Researchers Steven Laviolette and Justine Renard analyse some results of neuron recordings from rats’ brains.

Study reveals highs and lows of marijuana use

Canadian research has revealed clues about why low doses of marijuana can cause paranoia and why higher doses that mimic long-term exposure can lead to apathy and emotionally-blunted or depressive behaviour.

Using rat models, Steven Laviolette and other researchers at Western University in the province of Ontario injected marijuana-like drugs into the prefrontal cortex of the brain. Those given a low dose showed increased fear memory, a response comparable to paranoia in humans.

Those that got the high dose showed a lack of response to fear stimulus and showed emotionally-blunted or depressive behaviour.

This March 21st file photo shows one of more than 1,000 companies have applied for licences to produce marijuana. There is great variation in the plants’ components, say doctors. © Darryl Dyck/Canadian Press

Results illuminate how pot works on the brain

The study really pinpoints the pre-frontal cortex as a critical brain region for controlling marijuana-induced disturbances in emotional processing,” says Laviolette. “And this happens through direct modulation of the brain’s dopamine system.”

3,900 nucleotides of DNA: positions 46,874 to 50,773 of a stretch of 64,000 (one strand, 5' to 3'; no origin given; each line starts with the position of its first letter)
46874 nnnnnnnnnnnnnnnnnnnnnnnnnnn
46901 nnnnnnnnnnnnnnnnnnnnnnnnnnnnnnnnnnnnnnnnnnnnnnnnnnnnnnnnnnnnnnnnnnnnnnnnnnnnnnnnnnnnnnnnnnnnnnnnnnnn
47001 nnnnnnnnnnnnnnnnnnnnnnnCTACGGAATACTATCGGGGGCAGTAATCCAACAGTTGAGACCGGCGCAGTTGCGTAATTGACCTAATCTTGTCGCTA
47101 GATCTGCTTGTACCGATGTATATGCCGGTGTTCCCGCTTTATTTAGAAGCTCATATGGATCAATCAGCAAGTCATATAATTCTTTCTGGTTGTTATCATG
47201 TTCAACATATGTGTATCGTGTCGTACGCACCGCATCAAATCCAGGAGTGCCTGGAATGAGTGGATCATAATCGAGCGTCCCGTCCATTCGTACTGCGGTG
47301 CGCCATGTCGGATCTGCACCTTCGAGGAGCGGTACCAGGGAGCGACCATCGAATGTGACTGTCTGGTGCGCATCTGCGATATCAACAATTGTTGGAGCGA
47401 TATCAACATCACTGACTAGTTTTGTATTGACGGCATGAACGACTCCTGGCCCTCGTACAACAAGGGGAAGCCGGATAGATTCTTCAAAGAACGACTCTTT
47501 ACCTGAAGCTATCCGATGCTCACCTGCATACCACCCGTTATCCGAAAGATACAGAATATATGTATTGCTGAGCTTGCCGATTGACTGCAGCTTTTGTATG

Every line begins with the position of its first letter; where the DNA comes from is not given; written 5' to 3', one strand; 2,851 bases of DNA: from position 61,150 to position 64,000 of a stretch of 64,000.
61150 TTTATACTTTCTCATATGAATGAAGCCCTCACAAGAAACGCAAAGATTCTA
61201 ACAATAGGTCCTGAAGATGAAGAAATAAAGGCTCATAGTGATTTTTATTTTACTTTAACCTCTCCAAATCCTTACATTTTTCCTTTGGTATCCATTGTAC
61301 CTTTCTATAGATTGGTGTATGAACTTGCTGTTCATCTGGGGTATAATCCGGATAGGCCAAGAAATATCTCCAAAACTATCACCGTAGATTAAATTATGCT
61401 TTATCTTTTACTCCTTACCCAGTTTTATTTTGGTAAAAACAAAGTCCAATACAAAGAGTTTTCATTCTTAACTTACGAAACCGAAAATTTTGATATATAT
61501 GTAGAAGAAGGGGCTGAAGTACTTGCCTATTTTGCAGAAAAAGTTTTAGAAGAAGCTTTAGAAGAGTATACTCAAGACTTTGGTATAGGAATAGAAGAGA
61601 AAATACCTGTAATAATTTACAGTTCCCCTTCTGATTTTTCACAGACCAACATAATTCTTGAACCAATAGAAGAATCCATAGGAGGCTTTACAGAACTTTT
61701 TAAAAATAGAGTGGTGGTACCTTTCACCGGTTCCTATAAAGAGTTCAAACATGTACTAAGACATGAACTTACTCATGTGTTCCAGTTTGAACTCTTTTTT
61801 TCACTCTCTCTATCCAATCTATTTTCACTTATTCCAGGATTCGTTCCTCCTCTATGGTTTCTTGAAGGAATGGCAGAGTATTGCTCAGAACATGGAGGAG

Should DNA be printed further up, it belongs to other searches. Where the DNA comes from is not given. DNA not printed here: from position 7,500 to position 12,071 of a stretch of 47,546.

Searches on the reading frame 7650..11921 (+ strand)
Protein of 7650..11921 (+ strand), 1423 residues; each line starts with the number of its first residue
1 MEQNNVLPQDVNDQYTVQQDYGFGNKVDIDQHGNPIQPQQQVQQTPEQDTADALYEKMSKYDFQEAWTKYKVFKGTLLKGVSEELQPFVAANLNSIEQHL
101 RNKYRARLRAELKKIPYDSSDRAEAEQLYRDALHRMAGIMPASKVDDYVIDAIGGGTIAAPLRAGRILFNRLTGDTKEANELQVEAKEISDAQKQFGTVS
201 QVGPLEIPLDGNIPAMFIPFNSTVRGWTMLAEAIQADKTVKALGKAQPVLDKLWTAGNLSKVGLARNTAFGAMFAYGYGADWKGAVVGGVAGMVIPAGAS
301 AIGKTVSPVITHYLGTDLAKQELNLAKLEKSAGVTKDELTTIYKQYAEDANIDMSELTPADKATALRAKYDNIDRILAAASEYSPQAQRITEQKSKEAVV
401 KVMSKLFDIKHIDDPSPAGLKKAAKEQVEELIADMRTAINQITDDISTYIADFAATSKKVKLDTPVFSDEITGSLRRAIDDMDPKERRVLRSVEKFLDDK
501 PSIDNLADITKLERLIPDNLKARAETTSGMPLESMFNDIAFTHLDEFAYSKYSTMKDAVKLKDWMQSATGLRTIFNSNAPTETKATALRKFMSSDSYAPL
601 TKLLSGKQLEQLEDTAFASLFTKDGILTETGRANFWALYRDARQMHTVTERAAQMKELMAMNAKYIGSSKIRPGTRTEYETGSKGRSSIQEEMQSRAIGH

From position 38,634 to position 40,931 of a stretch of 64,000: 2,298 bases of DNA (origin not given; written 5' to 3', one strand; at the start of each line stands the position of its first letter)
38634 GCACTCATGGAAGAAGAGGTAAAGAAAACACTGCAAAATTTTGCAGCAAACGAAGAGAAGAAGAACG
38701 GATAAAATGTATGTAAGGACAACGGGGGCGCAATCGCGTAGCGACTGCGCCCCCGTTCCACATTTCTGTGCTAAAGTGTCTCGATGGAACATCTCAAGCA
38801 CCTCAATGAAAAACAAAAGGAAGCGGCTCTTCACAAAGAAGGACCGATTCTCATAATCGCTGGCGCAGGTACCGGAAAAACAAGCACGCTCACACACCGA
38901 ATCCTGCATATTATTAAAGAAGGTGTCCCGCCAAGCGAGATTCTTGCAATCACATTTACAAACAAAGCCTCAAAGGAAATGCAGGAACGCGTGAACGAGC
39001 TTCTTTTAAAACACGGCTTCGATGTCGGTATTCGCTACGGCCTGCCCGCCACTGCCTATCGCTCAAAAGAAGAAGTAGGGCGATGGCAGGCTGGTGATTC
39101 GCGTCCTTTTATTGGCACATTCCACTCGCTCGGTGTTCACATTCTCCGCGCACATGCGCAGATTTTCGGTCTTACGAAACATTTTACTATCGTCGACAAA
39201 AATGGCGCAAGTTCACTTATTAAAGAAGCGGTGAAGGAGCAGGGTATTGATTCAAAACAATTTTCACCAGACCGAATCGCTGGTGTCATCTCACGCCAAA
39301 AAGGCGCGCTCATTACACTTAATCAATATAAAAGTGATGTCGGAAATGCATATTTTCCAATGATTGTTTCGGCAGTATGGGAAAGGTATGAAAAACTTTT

The team found that if rats were treated with an antipsychotic medication they did not have the same behaviours associated with both the high and the low doses. This could eventually translate into ways to prevent unwanted side-effects in the growing number of people who take marijuana for medicinal purposes. It could also help determine what doses people should take.

‘The dose is critical’

“The dose is really what’s critical here,” says Laviolette. “You want to find a critical dose that isn’t going to lead to a hyper-emotional response or higher, longer-term exposure may lead to a blunting of the emotional responsiveness and lead to potentially…depressive like symptoms.”

Marijuana is currently used by some individuals for medical purposes such as treating symptoms of multiple sclerosis or nausea from chemotherapy. In Canada it is grown by individuals, not necessarily scientists, so its composition varies greatly. These results bolster the case for a more scientific production of the active ingredients in marijuana so that it can be more precisely administered.

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